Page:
UK: Top 5 Countries To Buy A Holiday Home Under £55,000 In Europe

Last Updated: 11 May 2016
Article by   Tranio

Europe is definitely not the cheapest continent for property, but it doesn't mean there aren't good deals out there — it's just a matter of finding them. Granted, with a budget of £55,000, you won't find anything in major metropolitan city like Paris or London, but it can get you a small studio or a decent sized one-bedroom flat depending on where you look and how much you like DIY. This guide by shows you what £55,000 can buy you in Spain, Bulgaria, Montenegro, Greece and the Czech Republic.

1. Spain — Costa Blanca

One-bedroom flat: £47,800

Size: 700 sq ft

Estimated total bill (incl. taxes & fees): £54,970

The Costa Blanca is dotted with many little coves that are perfect for swimming

Property in Spain can be relatively cheap depending on the "Costa" (coast) and how close it is to the sea. The Costa Blanca, developed in the heyday of Spanish tourism and British property buying, has resale studios and one-bedroom apartments going for £45,000–50,000 in high-rise residential buildings by the sea. They usually come with a shared pool and a balcony. At this price though, you will be about half a mile from the beach but at least there's usually a supermarket nearby.

The Costa Blanca spans 150 miles so it's worthwhile getting to know the region, especially since there is a strong distinction between the North and South. For example, the northern half has smaller villages and richer buyers, so prices are higher. In the South, however, they are actively building, nightlife is booming and prices are lower.

The seaside town of Torrevieja is a great place to start the hunt. It's just 30 miles from Alicante and its international airport, which is served by major low-cost carriers. It has the triple bonus of affordable homes, lots of bars and restaurants as well as fantastic beaches and stunning landscapes like the local salt lakes.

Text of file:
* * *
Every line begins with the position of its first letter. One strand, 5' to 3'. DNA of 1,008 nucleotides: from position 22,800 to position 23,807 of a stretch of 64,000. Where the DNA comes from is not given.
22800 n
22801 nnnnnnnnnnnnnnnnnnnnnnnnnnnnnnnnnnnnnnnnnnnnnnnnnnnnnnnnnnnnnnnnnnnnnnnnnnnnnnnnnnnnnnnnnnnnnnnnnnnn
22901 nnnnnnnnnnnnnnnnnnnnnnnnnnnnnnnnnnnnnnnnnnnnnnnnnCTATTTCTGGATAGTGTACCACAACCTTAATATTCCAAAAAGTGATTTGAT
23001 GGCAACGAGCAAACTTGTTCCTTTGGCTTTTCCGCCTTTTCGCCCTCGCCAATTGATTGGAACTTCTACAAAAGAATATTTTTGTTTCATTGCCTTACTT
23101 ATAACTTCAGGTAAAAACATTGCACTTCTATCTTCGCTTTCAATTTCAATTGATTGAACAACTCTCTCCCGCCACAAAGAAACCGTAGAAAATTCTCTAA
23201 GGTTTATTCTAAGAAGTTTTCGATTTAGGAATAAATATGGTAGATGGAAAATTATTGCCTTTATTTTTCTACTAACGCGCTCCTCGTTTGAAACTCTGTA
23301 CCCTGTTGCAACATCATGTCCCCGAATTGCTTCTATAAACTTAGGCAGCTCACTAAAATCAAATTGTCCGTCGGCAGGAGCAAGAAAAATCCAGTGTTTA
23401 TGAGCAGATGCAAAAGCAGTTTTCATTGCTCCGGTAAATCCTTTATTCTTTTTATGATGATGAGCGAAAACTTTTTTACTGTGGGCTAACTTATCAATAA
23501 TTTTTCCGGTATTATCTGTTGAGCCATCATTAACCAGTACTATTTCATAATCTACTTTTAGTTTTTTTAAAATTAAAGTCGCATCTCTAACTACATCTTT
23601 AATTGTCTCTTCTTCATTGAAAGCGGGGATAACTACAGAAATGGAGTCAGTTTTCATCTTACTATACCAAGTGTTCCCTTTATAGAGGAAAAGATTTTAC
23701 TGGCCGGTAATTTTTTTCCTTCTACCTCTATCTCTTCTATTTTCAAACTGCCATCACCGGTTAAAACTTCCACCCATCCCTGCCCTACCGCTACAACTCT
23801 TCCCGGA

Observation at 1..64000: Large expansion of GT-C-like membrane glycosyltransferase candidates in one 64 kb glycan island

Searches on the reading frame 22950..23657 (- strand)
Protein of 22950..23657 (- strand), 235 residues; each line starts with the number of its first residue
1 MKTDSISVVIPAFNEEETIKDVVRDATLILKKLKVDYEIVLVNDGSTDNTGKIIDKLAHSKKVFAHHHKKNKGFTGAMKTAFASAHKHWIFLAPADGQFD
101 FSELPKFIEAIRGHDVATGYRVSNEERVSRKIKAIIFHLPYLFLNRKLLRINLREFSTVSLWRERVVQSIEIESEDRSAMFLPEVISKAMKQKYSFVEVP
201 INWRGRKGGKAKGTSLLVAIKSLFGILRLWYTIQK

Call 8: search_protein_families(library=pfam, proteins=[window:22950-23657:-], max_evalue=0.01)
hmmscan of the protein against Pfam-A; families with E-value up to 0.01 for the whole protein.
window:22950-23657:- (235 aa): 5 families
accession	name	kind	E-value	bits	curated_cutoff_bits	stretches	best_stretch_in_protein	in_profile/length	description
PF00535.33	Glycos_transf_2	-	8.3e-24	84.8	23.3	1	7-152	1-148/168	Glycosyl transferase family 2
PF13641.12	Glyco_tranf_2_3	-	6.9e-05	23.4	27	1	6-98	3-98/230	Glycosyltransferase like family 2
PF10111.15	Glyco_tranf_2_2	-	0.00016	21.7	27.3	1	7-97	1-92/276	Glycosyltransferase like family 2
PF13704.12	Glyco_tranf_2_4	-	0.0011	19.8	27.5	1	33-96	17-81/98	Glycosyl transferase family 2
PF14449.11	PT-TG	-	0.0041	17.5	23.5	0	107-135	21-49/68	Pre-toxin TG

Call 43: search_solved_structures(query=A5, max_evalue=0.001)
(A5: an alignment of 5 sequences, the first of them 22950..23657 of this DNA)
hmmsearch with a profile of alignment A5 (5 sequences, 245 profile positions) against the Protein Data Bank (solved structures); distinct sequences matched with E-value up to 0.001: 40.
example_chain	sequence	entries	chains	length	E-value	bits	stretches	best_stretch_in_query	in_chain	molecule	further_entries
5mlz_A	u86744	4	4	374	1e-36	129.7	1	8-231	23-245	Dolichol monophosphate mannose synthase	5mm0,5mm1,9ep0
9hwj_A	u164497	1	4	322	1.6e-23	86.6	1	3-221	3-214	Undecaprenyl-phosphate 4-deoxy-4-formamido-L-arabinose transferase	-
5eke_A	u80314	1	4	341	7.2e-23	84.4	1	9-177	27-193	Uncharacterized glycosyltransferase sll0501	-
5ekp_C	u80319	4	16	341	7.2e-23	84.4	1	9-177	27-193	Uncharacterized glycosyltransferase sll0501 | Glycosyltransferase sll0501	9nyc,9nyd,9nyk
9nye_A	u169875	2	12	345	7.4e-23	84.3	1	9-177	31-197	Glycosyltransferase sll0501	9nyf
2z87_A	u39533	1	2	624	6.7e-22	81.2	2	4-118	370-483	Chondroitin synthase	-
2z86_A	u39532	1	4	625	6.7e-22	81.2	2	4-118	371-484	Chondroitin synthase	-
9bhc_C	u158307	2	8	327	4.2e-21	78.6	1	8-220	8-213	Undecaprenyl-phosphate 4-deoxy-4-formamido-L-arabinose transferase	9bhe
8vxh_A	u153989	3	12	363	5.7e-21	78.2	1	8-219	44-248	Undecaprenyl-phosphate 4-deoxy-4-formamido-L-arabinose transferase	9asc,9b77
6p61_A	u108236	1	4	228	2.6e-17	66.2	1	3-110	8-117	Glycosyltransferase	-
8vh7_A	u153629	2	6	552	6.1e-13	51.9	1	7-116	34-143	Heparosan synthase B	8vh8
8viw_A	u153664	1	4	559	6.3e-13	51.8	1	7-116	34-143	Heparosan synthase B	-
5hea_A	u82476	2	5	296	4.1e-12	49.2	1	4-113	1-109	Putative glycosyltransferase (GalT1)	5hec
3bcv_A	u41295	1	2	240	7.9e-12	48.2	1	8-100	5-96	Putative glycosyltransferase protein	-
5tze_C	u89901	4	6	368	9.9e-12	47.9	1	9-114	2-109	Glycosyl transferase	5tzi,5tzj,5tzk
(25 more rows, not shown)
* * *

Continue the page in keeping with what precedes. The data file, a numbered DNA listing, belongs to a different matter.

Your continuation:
When buying a home in Spain, you should factor in 12–15% additional costs and taxes. For example, if you buy a 700 sq ft flat worth £47,800 and add on the 15% extra transaction costs, the total spending is £54,970.

Alina Batyrshina,
Tranio sales manager for Spain
You can buy property for under £55,000, even £31,000 if you look for it. What you find will depend on the area. Take the Costa Blanca for example, you may find a decent property there for this price, but in Barcelona, it is quite impossible to find anything under £70,000. Even then, it would be in a dodgy area with high crime rates or something that needs complete renovation. Last but not least, if you do plan on buying cheap property in Spain, always check that any mortgage and debts linked to the house have been paid off.

2. Bulgaria — Bansko

One-bedroom flat: £46,500

Size: 800 sq ft

Estimated total bill (incl. taxes & fees): £49,244

Bansko is an up-and-coming ski resort in the Pirin Mountains

Bulgaria is yet another Eastern European country that is not particularly famous on the holiday or property circuit. This big country has a Black Sea coast with resort towns like Varna that have a distinct local feel. This little-known country with a big landmass also has a wealth of traditional food and wine, made with locally sourced fruit and vegetables. The shopska salat, made from tomatoes, cucumber, feta and herbs is particularly delicious.